An Interview with Dr. Colin Stewart
The following is an interview with Dr. Colin Stewart,
in which he talks about some future scenario of
Question--- Cloning an exact replica of a human being: Could parents use the technology to duplicate a child who is dying of a terminal illness?
Dr. Colin Stewart---"If the child is dying of some congenital or inherited disease such as cystic fibrosis, then the clone of the child would almost certainly die from cystic fibrosis as well. ...You could produce a near exact replica of a healthy child, with all the physical resemblance of the child. There might be some influence on one's physical looks that might come from the mother in the way that the pregnancy proceeded. For example, it's possible that you could be taller or shorter depending on what part of the uterus you're actually attached to. We don't yet know, and I doubt if we ever will know."
Cloning combined with gene alteration: Could someone clone himself and manipulate the genes of the clone to make improvements in himself? How far away is this from producing Einsteins or worker-drones?
"We don't know yet what the genes are that give us our individuality, our characteristics, the genes that are associated with higher intelligence, if there are any. That is simply way in the future. "
Taking nuclei from the dead to create a clone: Could DNA be extracted from the dead to duplicate once living people? Or extinct animals?
"It depends if the dead have been preserved. If they've been frozen or part of their tissues or blood has been frozen, then it might be possible to make a clone. I don't think it would be possible to clone from an extinct animal because the whole nucleus will have disintegrated, losing all structure and causing all the DNA to degrade. Once that happens, you'll never get anything from it. I doubt you would have been able to establish any cells from the Incan Ice Maiden, for example, because ice crystals would almost certainly have formed within her cells and destroyed them. When we freeze tissues for storage, we use a careful freezing procedure and chemicals to keep ice crystals from forming. So it's unlikely that anyone found frozen in the mountains or the Antarctic could be cloned."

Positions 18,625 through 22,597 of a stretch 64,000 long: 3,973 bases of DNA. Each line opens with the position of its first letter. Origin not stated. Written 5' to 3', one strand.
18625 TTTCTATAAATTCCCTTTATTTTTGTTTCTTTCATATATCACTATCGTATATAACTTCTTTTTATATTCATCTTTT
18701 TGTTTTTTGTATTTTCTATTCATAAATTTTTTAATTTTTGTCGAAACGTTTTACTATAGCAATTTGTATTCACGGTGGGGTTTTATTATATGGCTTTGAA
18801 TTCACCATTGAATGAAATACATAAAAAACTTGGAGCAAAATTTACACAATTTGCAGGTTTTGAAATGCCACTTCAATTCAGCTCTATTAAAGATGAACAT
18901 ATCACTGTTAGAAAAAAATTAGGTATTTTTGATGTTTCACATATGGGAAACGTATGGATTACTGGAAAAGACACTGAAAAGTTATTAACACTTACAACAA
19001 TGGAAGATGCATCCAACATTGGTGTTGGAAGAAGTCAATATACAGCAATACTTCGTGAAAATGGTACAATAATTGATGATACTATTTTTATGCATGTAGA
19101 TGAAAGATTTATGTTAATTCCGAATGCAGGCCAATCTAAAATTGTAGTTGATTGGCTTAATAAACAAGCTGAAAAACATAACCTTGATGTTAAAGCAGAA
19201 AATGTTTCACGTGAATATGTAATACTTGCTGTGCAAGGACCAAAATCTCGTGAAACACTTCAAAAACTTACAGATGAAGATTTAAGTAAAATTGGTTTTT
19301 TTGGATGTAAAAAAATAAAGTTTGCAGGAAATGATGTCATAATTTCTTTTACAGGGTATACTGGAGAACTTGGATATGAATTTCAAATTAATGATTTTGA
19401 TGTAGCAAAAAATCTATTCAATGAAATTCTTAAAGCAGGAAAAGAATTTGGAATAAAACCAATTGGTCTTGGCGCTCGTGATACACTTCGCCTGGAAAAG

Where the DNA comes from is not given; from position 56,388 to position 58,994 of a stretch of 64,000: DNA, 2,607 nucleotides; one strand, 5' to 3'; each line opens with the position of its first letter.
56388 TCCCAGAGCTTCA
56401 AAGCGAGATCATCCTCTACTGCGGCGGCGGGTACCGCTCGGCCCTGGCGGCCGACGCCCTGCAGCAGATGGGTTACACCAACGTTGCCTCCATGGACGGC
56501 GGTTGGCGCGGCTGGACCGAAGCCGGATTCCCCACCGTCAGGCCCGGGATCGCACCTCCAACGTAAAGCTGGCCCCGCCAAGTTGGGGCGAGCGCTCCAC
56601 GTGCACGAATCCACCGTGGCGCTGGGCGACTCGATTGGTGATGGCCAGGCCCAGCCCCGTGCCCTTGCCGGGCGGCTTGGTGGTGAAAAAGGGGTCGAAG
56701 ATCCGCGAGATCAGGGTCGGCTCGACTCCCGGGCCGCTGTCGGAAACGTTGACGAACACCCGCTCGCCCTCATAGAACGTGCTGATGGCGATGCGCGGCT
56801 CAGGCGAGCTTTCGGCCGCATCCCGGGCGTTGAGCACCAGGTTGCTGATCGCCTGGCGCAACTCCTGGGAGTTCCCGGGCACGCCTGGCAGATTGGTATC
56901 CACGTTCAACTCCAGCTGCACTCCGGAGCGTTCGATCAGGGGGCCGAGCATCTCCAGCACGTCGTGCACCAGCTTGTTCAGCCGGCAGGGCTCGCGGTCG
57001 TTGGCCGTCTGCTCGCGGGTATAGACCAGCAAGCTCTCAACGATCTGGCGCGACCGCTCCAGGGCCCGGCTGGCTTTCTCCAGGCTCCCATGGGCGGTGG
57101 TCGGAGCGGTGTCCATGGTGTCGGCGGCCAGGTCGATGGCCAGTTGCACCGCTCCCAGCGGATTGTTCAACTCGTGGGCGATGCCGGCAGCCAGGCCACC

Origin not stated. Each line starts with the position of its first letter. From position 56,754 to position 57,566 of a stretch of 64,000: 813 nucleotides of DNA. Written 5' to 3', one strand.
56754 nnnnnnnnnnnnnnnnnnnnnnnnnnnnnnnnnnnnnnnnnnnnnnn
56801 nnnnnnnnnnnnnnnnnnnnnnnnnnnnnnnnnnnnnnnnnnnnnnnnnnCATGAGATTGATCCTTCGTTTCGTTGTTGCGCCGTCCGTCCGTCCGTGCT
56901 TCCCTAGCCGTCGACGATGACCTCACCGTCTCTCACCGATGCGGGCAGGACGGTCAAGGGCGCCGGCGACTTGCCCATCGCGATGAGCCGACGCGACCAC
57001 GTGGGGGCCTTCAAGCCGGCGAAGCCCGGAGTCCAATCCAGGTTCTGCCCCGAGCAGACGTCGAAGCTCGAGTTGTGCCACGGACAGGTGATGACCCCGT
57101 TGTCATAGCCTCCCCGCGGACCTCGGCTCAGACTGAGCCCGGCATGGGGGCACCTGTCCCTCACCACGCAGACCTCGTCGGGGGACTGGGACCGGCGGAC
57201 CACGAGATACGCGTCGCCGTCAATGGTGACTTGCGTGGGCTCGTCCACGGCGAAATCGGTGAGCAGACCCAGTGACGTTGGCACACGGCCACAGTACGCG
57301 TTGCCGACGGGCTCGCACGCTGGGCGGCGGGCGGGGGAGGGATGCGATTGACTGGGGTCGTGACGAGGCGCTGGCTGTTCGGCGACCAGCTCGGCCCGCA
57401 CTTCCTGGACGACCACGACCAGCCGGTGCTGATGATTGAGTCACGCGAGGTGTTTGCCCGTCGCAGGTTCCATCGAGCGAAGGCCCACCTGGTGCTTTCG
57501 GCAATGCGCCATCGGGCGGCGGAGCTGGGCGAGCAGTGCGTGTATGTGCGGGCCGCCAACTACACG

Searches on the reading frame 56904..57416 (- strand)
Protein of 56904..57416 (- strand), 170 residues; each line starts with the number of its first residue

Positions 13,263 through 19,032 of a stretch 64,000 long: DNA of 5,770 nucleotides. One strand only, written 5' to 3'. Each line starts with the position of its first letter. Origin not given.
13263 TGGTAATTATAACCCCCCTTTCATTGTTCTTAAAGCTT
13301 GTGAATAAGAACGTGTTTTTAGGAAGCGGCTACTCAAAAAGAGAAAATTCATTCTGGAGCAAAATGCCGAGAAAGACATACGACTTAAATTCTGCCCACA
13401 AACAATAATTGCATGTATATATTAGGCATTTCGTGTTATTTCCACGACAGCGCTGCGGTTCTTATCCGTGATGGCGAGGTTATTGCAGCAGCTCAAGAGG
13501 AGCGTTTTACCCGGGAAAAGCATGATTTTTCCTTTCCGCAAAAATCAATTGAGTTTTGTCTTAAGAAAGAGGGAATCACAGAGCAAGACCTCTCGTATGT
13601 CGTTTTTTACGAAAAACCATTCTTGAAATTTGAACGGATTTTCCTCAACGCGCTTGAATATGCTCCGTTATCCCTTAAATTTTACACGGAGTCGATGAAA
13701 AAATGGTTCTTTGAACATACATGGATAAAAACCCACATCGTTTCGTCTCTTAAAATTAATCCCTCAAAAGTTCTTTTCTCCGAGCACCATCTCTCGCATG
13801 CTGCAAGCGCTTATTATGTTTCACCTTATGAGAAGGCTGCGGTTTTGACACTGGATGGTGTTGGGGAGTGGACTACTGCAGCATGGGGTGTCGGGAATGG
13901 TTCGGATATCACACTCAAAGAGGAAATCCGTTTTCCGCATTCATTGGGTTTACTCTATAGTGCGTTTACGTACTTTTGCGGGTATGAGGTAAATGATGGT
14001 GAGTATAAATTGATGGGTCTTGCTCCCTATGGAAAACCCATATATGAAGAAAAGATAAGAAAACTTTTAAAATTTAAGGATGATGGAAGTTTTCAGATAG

Cloning for spare parts: Could people be cloned solely for the purpose of harvesting their organs? Would such clones be an ideal organ source? Could the body parts alone be cloned?
"It would be completely unethical to clone people for the point of taking their organs because they would be individuals; however, there is progress already being made in growing skin in culture dishes at Harvard University, and using that skin to treat people with severe burns. At the moment, we cannot produce spare parts like a kidney, liver or heart in culture; that's why there's so much interest in modifying, say, a pig, to be developed to act as an organ donor for human purposes."
Immortality realized: Could immortality eventually be achieved through cloning? Or a pseudo-immortality in which one person is continually cloned so that genetic make-up is perpetuated for hundreds of years?
"In a sense this already has happened. There have been successful attempts to make clone copies of cattle using very early embryonic nuclei. They have cloned an embryo by transplanting nuclei from an early embryo into another egg. Then they get an embryo from that which acts as the next donor for more transplantation experiments. But they're still not working very well - from all those embryos they were only able to get two cows born. In practice, immortalizing a particular cattle has been attempted and achieved to some extent. So in theory, immortalizing a particular individual would be possible."
Cloning people against their will/without their knowing: Could someone conceivably get enough DNA to clone another person without their even realizing it?
"In theory that would be possible, if you asked someone for a sample of their blood, that would provide all the genetic material necessary to make a copy of that individual. But you would still have to have all the apparatus, machinery and technology to do the experiment itself. It wouldn't be easier in practice to clone someone than, say, a sheep."
The End of Sexual Reproduction: Could cloning replace sex as the means of creating new human life?
"I don't think most people would like to see the end of sexual reproduction. People enjoy it too much! In theory [an all-female population] could be done, but that would almost certainly result in a greater degree of homogeneity in that race of people, making them much more prone to some catastrophe like disease or plague that could wipe them out. The secret to human existence lies in variation and that comes from sexual reproduction."
This is the interviewer.
This is Dr. Colin Stewart.
Interview by TIME.com
2001 by Team C0123260
The Legenders , RJC, Singapore